Camille Newman, Entrepreneur
by Daniel Bush
Jan 25, 2011 | 17335 views | 0 0 comments | 200 200 recommendations | email to a friend | print
For plus-sized women, the fashion options are few and far between. Many designer brands only sell their plus-sized merchandise online. One exclusive Manhattan department store even moved its plus-sized section into the basement.

All of which means finding the right fit is harder than ever, said Camille Newman, the founder of Pop up Plus, a plus-sized fashion startup that won the Brooklyn Public Library’s PowerUP! business plan competition.

“I saw there was such a void for stylish clothing for plus-sized women,” said Newman, who was born in Jamaica and came to Brooklyn as a teen. “What I wanted to do was create an exceptional shopping experience for them.”

Last September, Newman, herself a plus-sized shopper, launched Pop up Plus in a small space in Williamsburg. The store was only open for two weeks, but generated serious buzz, thanks to clothes from an Atlanta designer and unusual perks like a cocktail party and spa treatment to go along with purchases over $100.

“It caught on really well,” Newman said.

After settling in Canarsie, Newman won a scholarship to attend Oberlin College, where she made the kind of connections that would help later in life. When she returned to Brooklyn, Newman recruited college friends to help get her small business dream off the ground.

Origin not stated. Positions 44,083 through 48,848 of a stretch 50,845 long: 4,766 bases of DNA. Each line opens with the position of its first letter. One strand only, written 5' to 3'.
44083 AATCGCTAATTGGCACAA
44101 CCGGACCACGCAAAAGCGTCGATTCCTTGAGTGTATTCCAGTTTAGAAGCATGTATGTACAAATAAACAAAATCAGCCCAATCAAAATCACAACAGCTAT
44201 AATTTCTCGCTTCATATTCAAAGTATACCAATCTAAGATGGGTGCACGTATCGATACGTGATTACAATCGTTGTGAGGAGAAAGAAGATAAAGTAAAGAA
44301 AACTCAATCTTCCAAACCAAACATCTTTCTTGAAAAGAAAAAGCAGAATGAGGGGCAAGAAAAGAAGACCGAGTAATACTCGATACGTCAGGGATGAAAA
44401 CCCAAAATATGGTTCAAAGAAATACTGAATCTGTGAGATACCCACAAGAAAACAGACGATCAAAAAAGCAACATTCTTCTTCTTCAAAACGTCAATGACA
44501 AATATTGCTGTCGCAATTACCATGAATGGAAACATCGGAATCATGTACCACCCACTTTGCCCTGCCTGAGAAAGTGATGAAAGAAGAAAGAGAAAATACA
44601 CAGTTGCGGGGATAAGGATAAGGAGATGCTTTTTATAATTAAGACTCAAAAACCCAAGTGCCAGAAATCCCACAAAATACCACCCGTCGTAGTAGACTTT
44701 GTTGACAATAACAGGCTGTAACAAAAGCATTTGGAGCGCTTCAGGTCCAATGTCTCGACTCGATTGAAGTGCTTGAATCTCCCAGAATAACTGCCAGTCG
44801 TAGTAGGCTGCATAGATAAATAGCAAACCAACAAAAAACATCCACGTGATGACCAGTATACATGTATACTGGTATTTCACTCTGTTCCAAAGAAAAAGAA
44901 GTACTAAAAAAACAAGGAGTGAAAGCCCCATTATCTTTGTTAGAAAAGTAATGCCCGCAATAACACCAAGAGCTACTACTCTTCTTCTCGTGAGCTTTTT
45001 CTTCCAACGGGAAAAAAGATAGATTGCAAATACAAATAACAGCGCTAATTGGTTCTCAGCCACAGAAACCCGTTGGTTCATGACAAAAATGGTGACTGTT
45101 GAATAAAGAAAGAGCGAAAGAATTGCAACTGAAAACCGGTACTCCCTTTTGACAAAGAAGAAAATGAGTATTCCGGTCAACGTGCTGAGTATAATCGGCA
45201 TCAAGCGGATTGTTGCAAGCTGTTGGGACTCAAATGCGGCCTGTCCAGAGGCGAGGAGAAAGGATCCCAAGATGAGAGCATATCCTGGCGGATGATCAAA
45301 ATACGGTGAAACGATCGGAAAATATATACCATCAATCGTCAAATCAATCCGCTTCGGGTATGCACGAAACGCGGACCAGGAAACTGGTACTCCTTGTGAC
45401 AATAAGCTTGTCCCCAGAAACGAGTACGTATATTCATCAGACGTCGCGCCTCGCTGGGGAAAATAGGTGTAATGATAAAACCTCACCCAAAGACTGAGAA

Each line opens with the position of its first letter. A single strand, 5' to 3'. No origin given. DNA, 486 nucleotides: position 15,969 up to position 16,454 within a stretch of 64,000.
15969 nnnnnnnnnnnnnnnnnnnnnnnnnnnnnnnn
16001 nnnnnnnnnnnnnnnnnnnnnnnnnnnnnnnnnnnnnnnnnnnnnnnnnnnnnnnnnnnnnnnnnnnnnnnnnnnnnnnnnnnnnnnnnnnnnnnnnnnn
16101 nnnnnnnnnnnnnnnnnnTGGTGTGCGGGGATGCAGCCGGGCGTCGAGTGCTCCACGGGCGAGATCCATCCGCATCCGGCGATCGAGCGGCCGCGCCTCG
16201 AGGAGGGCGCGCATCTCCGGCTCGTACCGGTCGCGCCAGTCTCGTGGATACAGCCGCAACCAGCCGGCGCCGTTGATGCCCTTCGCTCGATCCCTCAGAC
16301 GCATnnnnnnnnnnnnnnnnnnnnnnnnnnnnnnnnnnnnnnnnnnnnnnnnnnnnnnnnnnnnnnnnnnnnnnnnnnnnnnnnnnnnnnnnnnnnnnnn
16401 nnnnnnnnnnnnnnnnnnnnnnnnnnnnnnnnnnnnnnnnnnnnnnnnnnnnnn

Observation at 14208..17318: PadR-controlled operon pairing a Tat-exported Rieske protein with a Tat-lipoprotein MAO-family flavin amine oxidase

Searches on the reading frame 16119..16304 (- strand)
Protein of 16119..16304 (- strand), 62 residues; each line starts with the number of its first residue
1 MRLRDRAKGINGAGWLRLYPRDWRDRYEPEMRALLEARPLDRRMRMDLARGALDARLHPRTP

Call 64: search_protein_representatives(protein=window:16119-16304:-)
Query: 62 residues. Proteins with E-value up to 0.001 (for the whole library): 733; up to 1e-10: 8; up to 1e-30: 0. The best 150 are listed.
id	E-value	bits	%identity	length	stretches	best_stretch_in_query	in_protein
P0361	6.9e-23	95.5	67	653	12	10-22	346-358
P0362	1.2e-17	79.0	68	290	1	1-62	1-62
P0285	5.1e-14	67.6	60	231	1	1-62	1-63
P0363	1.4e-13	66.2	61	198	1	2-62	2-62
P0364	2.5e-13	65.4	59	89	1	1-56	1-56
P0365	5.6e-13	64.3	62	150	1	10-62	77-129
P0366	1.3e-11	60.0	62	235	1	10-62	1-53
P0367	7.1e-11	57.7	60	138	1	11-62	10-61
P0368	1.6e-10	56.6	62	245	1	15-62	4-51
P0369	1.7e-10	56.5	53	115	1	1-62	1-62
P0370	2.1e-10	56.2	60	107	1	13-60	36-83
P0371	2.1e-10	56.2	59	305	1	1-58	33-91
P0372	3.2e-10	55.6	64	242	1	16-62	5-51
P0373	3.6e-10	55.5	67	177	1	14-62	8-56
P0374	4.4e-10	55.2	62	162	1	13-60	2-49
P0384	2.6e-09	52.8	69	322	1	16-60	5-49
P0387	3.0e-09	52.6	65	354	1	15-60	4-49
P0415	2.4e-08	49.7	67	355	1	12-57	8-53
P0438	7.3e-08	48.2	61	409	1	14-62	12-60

It took years of planning, but seems poised to take off, thanks in part to the PowerUP! competition, which comes with a $15,000 grand prize. The Brooklyn Public Library program, designed to promote entrepreneurialism, hands out $25,000 in prize money each year.

In the coming year, Newman plans to open four or five Pop up Plus boutiques around Brooklyn; she has her eye on neighborhoods like Boerum Hill, Carroll Gardens and Williamsburg, among others.

If all goes well, Newman hopes to expand to other cities, and perhaps open a permanent store, probably in Brooklyn. “Even though I wasn’t born here Brooklyn is in my heart,” said Newman, who lives in Clinton Hill. “We’re really building this as a grassroots type of venture. I’m really excited to move forward.”

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